The skeletons of Stafford: a visit to the Potteries Museum, Stoke-on-Trent

Stafford has been chosen as a pilot case study for the FeedSax project. Excavations from within the town have produced good quantities of pollen and archaeobotanical remains as well as a small assemblage of animal bone. The town is also blessed with a rich historical record, which therefore provides an ideal context in which to test the FeedSax methods and better understand how our different approaches can inform each other as well as the past agricultural practices in the hinterland.

On Tuesday 16th October the zooarchaeologists of the FeedSax team (Matilda Holmes and Richard Thomas) paid a visit to the Potteries Museum in Stoke-on-Trent to record animal bones recovered from three sites excavated in Stafford. We were met by the extremely helpful and friendly Alison Nicholls, curator of the Potteries Museum, who had recovered numerous large boxes containing the material from the stores.


We were most interested in using the animal bone as a test case for our recording strategy.  This had been developed to answer specific questions relating to the use of cattle and sheep during the Anglo-Saxon period.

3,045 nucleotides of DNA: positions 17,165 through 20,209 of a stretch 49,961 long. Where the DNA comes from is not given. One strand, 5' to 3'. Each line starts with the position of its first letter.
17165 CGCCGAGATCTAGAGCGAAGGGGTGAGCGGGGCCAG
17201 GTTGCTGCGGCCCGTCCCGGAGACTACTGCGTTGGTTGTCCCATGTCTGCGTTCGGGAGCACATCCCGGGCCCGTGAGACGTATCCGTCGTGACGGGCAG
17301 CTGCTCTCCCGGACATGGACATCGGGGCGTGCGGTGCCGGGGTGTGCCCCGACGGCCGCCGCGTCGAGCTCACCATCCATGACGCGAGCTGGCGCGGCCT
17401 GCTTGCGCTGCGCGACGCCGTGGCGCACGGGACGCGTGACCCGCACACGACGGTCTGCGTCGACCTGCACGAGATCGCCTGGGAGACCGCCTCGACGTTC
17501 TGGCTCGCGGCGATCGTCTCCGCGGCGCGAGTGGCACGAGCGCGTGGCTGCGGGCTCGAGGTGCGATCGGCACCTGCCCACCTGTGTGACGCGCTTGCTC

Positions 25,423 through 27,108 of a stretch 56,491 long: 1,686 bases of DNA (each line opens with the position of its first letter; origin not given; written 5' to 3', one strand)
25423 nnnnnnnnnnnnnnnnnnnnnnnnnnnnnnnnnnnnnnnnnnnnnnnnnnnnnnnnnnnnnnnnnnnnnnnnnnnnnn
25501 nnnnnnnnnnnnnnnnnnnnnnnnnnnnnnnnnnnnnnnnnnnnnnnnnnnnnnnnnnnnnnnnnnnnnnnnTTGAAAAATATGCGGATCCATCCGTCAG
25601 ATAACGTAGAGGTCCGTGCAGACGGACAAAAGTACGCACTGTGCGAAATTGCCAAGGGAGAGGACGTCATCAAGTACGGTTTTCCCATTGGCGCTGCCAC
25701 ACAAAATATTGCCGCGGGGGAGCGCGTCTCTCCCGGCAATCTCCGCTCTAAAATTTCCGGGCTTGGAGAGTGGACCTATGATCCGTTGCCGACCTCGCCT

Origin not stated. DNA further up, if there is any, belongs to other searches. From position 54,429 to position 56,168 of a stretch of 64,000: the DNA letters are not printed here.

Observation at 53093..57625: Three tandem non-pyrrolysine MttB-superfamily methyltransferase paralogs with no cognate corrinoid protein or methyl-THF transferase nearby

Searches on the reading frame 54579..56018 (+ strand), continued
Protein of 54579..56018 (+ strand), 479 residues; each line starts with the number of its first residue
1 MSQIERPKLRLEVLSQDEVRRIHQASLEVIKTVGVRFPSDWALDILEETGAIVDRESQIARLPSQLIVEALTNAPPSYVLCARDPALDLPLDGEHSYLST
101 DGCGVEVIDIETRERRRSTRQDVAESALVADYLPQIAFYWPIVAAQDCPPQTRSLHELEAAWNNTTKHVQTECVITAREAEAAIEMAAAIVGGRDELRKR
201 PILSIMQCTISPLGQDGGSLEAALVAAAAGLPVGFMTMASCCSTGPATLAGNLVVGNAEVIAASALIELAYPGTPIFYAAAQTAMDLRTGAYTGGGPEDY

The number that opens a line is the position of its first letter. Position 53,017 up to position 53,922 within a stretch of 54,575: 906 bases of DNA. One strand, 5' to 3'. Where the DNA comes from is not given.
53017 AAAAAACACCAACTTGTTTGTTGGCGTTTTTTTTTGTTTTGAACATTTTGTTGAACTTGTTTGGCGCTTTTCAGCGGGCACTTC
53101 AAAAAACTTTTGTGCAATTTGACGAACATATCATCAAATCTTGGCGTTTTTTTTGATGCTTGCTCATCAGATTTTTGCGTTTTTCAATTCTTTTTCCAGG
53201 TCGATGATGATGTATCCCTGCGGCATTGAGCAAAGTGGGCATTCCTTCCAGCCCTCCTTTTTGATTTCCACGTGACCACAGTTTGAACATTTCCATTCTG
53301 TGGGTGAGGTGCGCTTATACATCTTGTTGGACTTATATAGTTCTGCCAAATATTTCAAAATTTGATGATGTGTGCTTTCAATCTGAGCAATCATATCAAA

The bones were poorly preserved, which proved a problem and emphasised the challenges we will encounter in regions that are not conducive to good preservation – those that have an underlying geology that destroys bone.

Despite the small sample size, we did encounter some examples of pathology relevant to the project questions. We are interested in recording deformities to the feet of cattle that could represent their use for ploughing (to trace the spread of the heavy plough), as well as changes to the bones of sheep elbow joints, which may have implications for penning. As a first step, the case study proved hugely useful for refining methods and recording strategies. It also highlighted the need for large, multi-period assemblages to enable more robust sample sizes.


One of the perks of re-visiting archive assemblages is that you never know what you will encounter. The first box opened contained the ‘lost’ remains of a performing bear! While the animal was mentioned in the original site report, it has not been included in subsequent investigations into the presence of bears in the archaeological record. Now it will be remembered once again.

Matilda Holmes


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One thought on “The skeletons of Stafford: a visit to the Potteries Museum, Stoke-on-Trent

  1. dearieme

    I’ve been wondering again about strip farming and all that. The case against it is so strong that an explanation is needed for why it was ever adopted.

    I propose that the problem it solved wasn’t an agricultural one, it was a financial one – a lack of a good supply of trusted low-value coins that could be stored securely. Instead of paying each other for various things, the peasants had to barter, and what they had to offer was their labour.


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